Change and Psychopathic Traits
Can it Happen?
© 2013 NeuroInstincts | All rights reserved
Can individuals with psychopathy change if his partner is understanding, nurturing, and loving? This is a common question for many who have fallen in love with a partner with strong psychopathic traits.
Many psychopathic partners can be “amazing” mates one minute and then terrorize their family the next. Hence, it is a fair question that one might wonder –
Is there is a way for the intimidating, callous, uncaring, arrogant, selfish, dangerous traits to be abolished?
Now that he is with his new partner, he seems so normal and kind.
In a review of the scientific literature of psychopathy, studies indicate that change is extremely difficult and unlikely – particularly when there is no intervention from experts who specialize in the area of psychopathy.
Given that this is a complicated emotional processing disorder the symptoms tend to remain unchanged. Therefore, treatment will have minimal impact on empathy, caring, moral reasoning, and their thought processes (which are geared toward using others, manipulation, and control).
Emotional processing is directly tied to several neurological processes that are dysfunctional for those with primary psychopathy.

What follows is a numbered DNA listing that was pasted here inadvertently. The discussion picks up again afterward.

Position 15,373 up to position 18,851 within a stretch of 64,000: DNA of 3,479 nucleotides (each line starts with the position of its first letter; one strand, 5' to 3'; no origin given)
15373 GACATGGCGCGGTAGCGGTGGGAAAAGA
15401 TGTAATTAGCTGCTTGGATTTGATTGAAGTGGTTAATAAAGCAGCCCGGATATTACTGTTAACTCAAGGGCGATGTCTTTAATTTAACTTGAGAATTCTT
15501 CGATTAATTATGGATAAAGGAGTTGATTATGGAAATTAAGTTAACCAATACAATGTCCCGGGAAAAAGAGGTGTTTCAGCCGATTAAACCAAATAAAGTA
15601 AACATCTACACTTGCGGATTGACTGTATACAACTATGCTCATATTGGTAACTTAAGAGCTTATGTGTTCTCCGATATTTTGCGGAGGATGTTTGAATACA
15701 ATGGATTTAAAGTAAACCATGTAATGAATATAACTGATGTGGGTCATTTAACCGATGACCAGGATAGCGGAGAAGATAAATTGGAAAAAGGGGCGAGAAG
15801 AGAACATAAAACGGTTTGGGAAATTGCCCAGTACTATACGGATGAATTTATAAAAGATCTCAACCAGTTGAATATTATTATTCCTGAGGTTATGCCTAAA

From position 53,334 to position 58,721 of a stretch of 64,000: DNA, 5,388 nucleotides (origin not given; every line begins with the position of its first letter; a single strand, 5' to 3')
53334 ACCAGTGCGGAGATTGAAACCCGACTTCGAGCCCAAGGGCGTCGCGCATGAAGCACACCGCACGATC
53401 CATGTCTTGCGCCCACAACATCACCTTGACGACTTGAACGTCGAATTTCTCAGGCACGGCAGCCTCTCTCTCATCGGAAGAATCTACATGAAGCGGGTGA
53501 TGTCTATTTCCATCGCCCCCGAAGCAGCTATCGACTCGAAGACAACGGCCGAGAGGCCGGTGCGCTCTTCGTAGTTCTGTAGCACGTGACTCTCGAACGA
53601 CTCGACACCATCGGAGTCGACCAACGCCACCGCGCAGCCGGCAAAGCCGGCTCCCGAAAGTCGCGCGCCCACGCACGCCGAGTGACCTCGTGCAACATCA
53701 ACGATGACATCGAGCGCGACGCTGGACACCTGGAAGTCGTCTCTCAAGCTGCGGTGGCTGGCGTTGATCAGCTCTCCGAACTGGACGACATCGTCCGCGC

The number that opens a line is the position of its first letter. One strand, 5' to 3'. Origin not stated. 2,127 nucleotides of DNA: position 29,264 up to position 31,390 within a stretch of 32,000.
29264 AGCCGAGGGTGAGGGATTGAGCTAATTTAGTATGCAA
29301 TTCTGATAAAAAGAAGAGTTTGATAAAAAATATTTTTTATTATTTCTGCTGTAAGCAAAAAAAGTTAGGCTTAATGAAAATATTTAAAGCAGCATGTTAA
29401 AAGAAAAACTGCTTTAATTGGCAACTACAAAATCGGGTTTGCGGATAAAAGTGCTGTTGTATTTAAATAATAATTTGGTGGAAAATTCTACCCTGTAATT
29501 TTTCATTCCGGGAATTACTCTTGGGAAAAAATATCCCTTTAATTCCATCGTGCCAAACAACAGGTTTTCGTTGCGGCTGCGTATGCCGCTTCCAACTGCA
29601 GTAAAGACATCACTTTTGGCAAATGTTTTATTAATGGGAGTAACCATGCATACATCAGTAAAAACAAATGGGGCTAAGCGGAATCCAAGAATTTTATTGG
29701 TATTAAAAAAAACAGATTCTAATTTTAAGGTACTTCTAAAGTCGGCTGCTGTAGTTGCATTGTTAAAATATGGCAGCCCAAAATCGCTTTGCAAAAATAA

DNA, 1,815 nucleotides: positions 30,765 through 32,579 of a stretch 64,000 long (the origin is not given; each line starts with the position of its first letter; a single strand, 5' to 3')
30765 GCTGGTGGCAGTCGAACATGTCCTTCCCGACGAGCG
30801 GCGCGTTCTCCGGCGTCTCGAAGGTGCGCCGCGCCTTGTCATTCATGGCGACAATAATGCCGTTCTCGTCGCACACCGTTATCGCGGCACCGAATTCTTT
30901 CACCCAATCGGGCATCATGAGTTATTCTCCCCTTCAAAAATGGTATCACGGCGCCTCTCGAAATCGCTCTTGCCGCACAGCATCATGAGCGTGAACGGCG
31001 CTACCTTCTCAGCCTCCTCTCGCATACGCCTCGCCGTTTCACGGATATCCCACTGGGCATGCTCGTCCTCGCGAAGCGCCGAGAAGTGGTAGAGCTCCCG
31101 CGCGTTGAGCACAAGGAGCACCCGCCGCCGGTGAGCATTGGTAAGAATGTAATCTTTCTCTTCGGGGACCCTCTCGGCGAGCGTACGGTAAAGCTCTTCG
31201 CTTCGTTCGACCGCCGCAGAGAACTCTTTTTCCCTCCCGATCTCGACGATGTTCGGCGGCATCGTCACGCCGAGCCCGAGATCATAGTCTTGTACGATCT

Conversely, studies have revealed that some of the ‘antisocial behaviors’ can be modified. However, this is only after intense treatment and a willingness from the psychopathic individual to terminate certain behaviors.
There is evidence that traditional psychotherapy, tends to be an inappropriate route for psychopaths. Some psychopaths actually can use the therapy process to become more skilled psychopaths.
They will require a treating expert who is aware of the psychopath’s diagnostic status and as a result treats the disorder with specific strategies geared to patient’s who are callous, selfish, manipulative, and incapable of caring deeply for others.
Again, there is no treatment to date that modifies the manner they ‘process’ emotional information. We (clinicians) are not able to assist a psychopathic patient develop deep caring, bonding, and kindness.
[• Image credit: © 2011 nmarques74 | Canstock Photo]
© 2013 NeuroInstincts | All rights reserved | No Unauthorized Use in any form
• No Unauthorized Reproduction, derivative versions, or content use without permission. Please refer to our copyright infringement page.
• Written permission is required from NeuroInstincts to use our articles. Crediting and a link back to our original content will also be required.
• Best approach – Use one of the ‘Share’ options.